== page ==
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Mommies Who Drink

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Elizabeth Vargas talks to several formerly alcoholic mothers, including mommy blogger Stefanie Wilder-Taylor, author of "Sippy Cups Are Not for Chardonnay" and "Naptime Is the New Happy Hour."


Do you wonder if you have an issue with alcohol? Here are 12 questions to help you find out if you may need some help, courtesy of Dr. Michelle Golland.

Answer Yes or No:

1) Have you ever decided to stop drinking for a week or so, but only lasted a couple of days?

2) Do you wish people would mind their own business about your drinking and stop telling you what to do?

3) Have you ever switched from one kind of drink to another in the hopes that this would keep you from getting drunk?

4) Have you had to have an "eye-opener" upon awakening during the past year?

5) Do you envy people who can drink without getting into trouble?

6) Have you had problems connected with drinking during the past year?

7) Has your drinking caused trouble at home?

8) Do you ever try to get "extra" drinks at a party because you do not get enough?

9) Do you tell yourself you can stop drinking any time you want to, even though you keep getting drunk when you don't mean to?

10) Have you missed days of work or school because of drinking?

11) Do you have blackouts?

12) Have you ever felt your life would be better if you did not drink?

If you answered "yes" four or more times, you probably have trouble with alcohol. To start on the road to recovery, go to aa.org.

According to addiction specialist Jennifer Ginsberg, there are many steps you can take if you need to get clean but aren't willing (or able) to enter treatment:

  • Visit a medical professional to get a physical exam. Depending on the amount and type of substances you've been abusing, a medical detox may be required. If you skip this vital step, you may be risking serious medical complications, including seizure or stroke.
  • Admit that you have a problem and accept the fact that you can't get sober on your own. Alcoholism and addiction are illnesses that are often characterized by isolation, and this is especially true for moms who struggle with the bottle. Most alcoholics are filled with intense shame over their behaviors, and have spent lots of energy trying to shield their drinking and using from society. I'm not suggesting that you stand on the preschool rooftop and shout, "I'm an alcoholic!" However, it's imperative that you find a trusted person (a friend, family member, therapist or clergy person) and let her know about your problem. In order to get and stay sober, you will have to work diligently to fight against your tendency to isolate.
  • On that note, it's time to get to a meeting. Many alcoholics and addicts find tremendous support and recovery in 12-step meetings. When I work with a mom who is trying to get sober, I often tell her that her choices are either 30 meetings in 30 days or checking into an inpatient treatment center. There are no excuses for not going to meetings: These nonsectarian, apolitical groups are free and open to anyone who has a problem with drugs and alcohol. The only requirement for membership is a desire to quit using and drinking -- in fact, you don't even have to be sober to attend! Many women's meetings also offer childcare for a nominal fee, or even allow you to bring small children to the meetings with you. You can find out more about meetings in your community by clicking on Alcoholics Anonymous (for alcoholics) or Narcotics Anonymous (for drug addicts).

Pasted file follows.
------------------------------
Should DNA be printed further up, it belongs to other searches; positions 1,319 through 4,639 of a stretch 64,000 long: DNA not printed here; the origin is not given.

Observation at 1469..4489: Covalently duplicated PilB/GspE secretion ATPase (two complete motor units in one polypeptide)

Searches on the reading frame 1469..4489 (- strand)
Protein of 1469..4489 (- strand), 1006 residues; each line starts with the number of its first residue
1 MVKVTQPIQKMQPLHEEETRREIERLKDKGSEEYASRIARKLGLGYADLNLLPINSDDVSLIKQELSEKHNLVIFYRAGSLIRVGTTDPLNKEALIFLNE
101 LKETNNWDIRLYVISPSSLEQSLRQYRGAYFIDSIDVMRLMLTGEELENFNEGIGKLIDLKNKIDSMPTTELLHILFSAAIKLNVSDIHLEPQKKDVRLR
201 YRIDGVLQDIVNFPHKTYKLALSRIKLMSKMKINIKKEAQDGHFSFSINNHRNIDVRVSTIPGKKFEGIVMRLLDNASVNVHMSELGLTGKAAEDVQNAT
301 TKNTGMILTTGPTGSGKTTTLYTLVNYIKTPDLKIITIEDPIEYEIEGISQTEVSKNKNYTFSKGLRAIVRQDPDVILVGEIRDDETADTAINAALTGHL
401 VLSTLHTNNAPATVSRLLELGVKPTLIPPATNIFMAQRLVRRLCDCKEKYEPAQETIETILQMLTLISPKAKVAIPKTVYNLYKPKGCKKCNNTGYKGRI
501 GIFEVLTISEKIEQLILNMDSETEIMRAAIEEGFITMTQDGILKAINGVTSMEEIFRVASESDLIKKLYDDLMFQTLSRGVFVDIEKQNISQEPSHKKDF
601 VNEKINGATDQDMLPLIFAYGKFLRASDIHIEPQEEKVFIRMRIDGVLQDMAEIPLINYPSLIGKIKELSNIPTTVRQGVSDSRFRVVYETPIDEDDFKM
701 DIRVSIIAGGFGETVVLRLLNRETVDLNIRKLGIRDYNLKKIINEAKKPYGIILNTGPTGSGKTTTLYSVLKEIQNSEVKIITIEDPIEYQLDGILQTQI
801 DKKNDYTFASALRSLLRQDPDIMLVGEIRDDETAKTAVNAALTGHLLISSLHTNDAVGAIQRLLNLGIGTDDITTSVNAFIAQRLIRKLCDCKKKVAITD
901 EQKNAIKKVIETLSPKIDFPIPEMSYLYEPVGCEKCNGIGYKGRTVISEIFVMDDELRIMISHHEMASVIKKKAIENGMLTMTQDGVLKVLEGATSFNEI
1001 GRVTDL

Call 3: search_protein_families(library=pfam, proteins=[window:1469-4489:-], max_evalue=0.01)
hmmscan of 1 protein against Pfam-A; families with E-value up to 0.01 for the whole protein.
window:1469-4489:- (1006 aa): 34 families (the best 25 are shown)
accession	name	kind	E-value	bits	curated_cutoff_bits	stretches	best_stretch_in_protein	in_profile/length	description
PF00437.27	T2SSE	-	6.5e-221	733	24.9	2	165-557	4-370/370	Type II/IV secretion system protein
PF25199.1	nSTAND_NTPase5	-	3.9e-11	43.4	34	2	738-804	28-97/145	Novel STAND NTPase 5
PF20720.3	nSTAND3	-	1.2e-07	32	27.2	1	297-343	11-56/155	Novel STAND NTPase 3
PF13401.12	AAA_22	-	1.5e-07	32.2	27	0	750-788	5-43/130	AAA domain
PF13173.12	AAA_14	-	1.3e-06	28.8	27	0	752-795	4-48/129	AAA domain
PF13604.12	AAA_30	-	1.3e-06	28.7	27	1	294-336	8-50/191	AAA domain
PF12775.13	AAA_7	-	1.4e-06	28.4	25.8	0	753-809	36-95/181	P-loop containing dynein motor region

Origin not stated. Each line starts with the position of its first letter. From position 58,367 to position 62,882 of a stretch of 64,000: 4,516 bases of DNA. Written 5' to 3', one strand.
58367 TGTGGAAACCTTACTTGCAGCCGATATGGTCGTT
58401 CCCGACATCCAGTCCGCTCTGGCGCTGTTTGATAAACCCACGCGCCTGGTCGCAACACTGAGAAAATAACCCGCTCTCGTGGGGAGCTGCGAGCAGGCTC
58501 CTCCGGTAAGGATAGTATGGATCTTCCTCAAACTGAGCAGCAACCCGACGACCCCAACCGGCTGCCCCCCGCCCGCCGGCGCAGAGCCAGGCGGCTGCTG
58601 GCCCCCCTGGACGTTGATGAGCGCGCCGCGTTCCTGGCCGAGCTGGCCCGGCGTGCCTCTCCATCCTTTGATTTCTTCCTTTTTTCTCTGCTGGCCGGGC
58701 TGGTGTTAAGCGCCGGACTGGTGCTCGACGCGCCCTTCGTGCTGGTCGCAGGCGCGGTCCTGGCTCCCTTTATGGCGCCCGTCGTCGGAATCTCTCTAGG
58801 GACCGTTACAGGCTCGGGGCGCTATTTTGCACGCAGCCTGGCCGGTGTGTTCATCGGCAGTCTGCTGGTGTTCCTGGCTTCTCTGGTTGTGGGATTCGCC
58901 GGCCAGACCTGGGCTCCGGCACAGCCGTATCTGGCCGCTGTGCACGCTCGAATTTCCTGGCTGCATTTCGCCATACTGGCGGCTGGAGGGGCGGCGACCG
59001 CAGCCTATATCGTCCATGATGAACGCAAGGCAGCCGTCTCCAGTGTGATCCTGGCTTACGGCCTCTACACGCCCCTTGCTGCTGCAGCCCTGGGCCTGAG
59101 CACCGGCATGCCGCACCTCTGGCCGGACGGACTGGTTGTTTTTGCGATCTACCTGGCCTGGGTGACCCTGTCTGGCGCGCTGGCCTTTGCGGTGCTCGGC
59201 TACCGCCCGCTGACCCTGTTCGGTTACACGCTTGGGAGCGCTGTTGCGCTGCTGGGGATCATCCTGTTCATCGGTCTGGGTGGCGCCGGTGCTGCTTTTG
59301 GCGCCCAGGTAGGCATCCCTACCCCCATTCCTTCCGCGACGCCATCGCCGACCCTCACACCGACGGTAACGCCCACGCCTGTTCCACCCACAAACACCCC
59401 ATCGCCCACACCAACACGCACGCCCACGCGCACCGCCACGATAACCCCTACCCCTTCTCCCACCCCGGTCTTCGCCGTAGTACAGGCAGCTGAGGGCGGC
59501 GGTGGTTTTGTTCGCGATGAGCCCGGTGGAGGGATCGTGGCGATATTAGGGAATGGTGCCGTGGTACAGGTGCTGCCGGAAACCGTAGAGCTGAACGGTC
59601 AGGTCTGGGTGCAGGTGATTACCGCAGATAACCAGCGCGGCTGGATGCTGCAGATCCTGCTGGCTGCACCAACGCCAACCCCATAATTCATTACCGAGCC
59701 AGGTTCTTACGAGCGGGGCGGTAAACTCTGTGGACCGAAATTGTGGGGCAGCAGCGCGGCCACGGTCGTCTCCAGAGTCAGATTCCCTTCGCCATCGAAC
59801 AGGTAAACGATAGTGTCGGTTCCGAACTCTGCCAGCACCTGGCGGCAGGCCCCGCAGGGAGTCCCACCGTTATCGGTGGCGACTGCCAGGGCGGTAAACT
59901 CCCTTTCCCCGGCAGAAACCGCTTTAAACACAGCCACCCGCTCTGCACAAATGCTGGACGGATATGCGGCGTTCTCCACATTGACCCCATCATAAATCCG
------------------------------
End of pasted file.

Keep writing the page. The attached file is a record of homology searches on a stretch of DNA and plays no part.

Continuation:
• Individual therapy can help you face and understand the issues that led to your substance abuse, and also offer you new tools for coping with life while sober. Many of these mental- health professionals (myself included) offer a sliding payment scale to those who qualify. Don't be afraid to ask. If the therapist isn't willing or able to help you for a price you can afford, find someone else.
  • Most importantly, make a commitment to your sobriety. Recognizing that you have a problem and asking for help are acts of courage. Just like anything in life that's worth having, sobriety takes time, energy and commitment. I'm not suggesting that you abandon your family or quit your job to get sober, but you may need to scale back on your personal and professional responsibilities for the time being to get to some extra meetings. Reach out to other women who have gotten sober and ask them for help. If you can't get to a meeting one day, pick up the phone while your child naps and call another recovering person.

Hear more about moms who drink on "20/20" tonight on ABC.


next: Stinky Farts Destroy Marriages, Apparently
5 comments so far | Post a comment now
angryworkingmom April 30, 2010, 5:21 PM

Whoa..thought that was going to be a funny article when I first clicked on the link

Chrissy May 1, 2010, 2:29 PM

Wow.
A few months ago when I respond with concern when a Momlogic blogger wrote that always had an afternoon cocktail and believed that cocktails made her happier and better mother, I got slammed by other posters.
This is what I was concern that could happen.
This is not a “I told you so” postying, this is, this explains it better than I did.

Anon May 2, 2010, 5:00 PM

buck up!

Charles Mclean October 24, 2010, 3:53 PM

You do a diservice to many who do not thrive in 12step programs. You waste some people ‘s precious sober time by sending everyone there. If you are a health proffesional read the stats. By saying there is no excuse for not attending AA isnt much different then laying further shame on “Alcoholics who fail to thrive in those programs”.
Look up Lifering, Women for Sobriety, Acudetox etc.
AA’s monopoly on addictive healthcare guarentees non help
for many.



tabletki na pryszcze April 3, 2011, 7:33 AM

I am glad, that i found your site, there are a couple of cool posts


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